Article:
Raiders Of The Lost Art: What Modern Movie Posters Lost Along The Way

Once upon a time, children and adults alike marveled at Luke Skywalker as he stood with lightsaber raised in the New Hope (1977), or looked hesitantly at the light emanating from a shrouded figure in John Carpenter’s The Thing (1982).

True movie posters are a lost art. In the past, posters served as an integral piece to the movie experience. The level of attention and care put into these posters made them worthy additions to our wall space and gave us a representation of our favorite films in one stunning image. The posters we have all seen lining the outside of theaters everywhere serves a constant reminder of why we go to the movies. Posters of great films show us why we came in the first place, and those of films yet to be released remind us of the future. Sadly, the craft gone into most movie posters has faded away, in favor of cheap tricks and industry standards, leaving the craft a remnant of its former self.

Like most of print media, posters have fallen victim to the digital age as creators resort to online marketing, creation, and advertizing in place of the prints that could be circulated en mass to fans everywhere. Though digital media has arguably brought such art to more people, it has also cheaped the process and taken away something more tangible.

The creators behind great poster, as artists of different crafts do, seek to represent something in an image. In this case, it’s a movie. This is quite a feat to take a standard run-time film, and craft an image that captures the feeling or sentiment of the movie. In this way, the poster tells us things about what the movie is about without saying anything. The Godfather poster tells us all we need to know about the nature of the film with a white marionette hand with white text on a black background. Without seeing a second of film, the notion of social control and influences is deposited on Vito and the Corleone family.

The classic Friday the 13th (1980) poster gives a fantastic glimpse into the killer, literally, as we peek at a moonlit scene of the victims near a wooden cabin, housed in the outline of the killer. The bloody knife dripping onto the text below is a beautiful addition, which elevates the poster to another level. Close-ups on the eyes evoke powerful emotions from a wide range of movies. They Live (1988), Scream (1996), and Silence of the Lambs (1991) offer up piercing stares that surely spook those who stare back. Provocatively framed, these posters linger in the mind.


And posters can also depict more elusive aspects of a film and enrich a film for attentive viewers. The Alien (1979) poster does this. The stark black background is set against a single alien egg, cracking forming a ‘V’, representative of female anatomy. This plays right into the sexualized tension seen in Alien, as the idea of ‘birth’ was used to make viewers feel discomfort throughout the film.

All this is to say that these posters were intrinsically tied to the films themselves. It was art begetting art. In varying degrees, these were inventive works that were more than simple advertisements meant to get us to see the movies. They were conversation pieces and means by which we could further connect ourselves to the big screen. Moreover, they were intentional pieces of art that were meant to hold our gaze as much as as they were to catch it. The best movie posters are works of art that can stand on their own.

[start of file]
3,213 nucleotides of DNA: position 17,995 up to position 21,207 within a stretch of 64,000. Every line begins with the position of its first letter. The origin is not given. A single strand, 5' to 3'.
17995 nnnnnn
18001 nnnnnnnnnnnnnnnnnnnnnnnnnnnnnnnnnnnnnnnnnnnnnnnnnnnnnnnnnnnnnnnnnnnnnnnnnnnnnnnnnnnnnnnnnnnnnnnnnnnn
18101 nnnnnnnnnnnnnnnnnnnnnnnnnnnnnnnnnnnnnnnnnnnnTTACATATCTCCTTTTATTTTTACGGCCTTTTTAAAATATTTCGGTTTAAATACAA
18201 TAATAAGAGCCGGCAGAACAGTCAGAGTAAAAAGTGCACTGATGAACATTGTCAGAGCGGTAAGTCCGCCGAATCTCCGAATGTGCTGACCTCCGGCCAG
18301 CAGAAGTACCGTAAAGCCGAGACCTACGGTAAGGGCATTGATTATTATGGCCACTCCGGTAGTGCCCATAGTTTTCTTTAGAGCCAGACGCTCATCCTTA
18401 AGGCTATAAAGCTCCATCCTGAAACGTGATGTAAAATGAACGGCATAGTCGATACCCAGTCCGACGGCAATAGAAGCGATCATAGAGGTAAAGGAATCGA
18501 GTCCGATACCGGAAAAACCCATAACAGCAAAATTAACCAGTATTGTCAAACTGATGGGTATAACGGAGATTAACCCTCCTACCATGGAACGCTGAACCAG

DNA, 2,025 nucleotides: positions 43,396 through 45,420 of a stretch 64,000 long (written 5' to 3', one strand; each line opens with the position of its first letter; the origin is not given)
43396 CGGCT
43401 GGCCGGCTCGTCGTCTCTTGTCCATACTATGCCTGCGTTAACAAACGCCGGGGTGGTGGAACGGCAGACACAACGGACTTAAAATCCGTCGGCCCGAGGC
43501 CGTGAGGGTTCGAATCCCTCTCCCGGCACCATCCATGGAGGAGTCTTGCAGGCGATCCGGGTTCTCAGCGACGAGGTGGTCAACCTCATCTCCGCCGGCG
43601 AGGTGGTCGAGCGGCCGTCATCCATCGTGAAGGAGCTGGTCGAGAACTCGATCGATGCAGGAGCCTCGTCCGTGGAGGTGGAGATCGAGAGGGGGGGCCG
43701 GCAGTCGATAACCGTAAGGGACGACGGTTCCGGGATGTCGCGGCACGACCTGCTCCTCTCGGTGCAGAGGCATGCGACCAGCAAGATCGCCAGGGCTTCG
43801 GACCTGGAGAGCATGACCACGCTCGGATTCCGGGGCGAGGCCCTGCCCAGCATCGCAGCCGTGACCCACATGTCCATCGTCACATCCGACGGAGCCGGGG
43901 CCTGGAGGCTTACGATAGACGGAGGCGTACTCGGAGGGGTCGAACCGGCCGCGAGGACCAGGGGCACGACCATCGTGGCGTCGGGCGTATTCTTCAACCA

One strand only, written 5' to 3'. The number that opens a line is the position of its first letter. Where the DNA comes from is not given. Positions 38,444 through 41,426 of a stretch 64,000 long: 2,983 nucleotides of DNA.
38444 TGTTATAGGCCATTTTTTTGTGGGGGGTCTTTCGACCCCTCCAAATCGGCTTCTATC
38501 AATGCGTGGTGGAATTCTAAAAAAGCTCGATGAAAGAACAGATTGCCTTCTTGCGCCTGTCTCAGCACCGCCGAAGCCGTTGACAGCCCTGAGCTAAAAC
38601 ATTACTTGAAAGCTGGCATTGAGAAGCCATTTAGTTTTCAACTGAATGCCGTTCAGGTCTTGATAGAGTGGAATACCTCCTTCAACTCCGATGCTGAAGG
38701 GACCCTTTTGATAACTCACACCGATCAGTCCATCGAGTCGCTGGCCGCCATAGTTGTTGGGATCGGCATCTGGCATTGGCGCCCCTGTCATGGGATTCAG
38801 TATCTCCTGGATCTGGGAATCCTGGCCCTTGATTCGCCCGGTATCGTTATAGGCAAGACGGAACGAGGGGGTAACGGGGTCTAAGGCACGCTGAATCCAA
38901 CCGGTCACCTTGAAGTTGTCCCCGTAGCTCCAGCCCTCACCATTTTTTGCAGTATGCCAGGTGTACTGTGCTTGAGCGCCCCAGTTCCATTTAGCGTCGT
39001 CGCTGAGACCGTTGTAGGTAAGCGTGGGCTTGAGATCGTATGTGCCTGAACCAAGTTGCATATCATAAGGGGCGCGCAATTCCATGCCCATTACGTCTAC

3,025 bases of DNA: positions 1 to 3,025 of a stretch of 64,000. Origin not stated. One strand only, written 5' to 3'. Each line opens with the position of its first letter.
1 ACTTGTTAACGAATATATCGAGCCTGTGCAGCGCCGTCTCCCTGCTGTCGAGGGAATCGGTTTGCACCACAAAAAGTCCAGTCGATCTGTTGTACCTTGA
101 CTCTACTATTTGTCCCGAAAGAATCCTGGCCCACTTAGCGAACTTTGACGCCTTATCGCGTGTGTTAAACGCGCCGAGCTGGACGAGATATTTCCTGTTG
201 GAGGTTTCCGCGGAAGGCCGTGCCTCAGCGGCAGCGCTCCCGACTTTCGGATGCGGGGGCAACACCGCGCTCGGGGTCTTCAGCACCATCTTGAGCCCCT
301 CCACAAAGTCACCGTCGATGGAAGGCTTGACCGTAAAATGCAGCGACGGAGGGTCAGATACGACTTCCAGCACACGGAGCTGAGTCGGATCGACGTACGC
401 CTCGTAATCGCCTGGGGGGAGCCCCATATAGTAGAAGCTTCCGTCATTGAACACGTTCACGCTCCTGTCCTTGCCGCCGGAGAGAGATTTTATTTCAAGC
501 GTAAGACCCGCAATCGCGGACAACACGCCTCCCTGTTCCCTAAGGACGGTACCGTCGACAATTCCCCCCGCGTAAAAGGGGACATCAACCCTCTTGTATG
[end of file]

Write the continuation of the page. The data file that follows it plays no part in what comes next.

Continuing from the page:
In the modern age, image manipulation is quick and easy. In mass marketing ploys, it is often best to get some image, any image, out so that it may meet the largest audience possible. Quality suffers. Bluntly, the posters we get now are boring. They’re all the same.

Head shot after head shot swing out from the background to slap us with the biggest stars face front and center. Adjacent the floating heads, everything else is bathed in blue and yellow which bleed into one another. This assemblage complementary colors is a safe and unchallenging visual juxtaposition. No doubt, the colors works, but remains uninteresting. The Bourne Identity (2002), Avatar (2009), Transformers (2007), and even The Dark Knight (2008) are all guilty of this. Clearly the link between the quality of the poster is not directly linked to the quality of film, which begs the question: Why do studios with cinematic gold settle for a mediocre poster? Such an investment would serve to ossify great films’ place in time and on our walls.

Not all hope is lost, however, as the advent of the digital age also opened the door for amateurs to try their hand at representing a film in one, deft image. Alternate posters, remade posters, and minimalist interpretations can be found all over the Web. Some of these do more justice for the film than the theatrical poster ever could. And that is simple, because the fans behind them sought to bring something special about the film to the picture. Though a lot of passion may have vacated itself from those who commissioned the design of these posters, the fans ultimately give back much more as they hope to create what many studios and production companies cannot.

The movie poster is an art like no other. It seeks to interpret and share what a film is about in one image. Hopefully, in the modern age, we will continue to see compelling pieces light the way to our seats in the theatre.

Now, if only taglines could make a comeback.

Featured Image By Breck Wills / Heights Graphics

About Caleb Griego 152 Articles
Caleb Griego is the arts & review editor of The Heights. He has put his earphones through the wash at least a dozen times and they still work. He still doesn't know who to thank, so he prays to all deities just to be safe.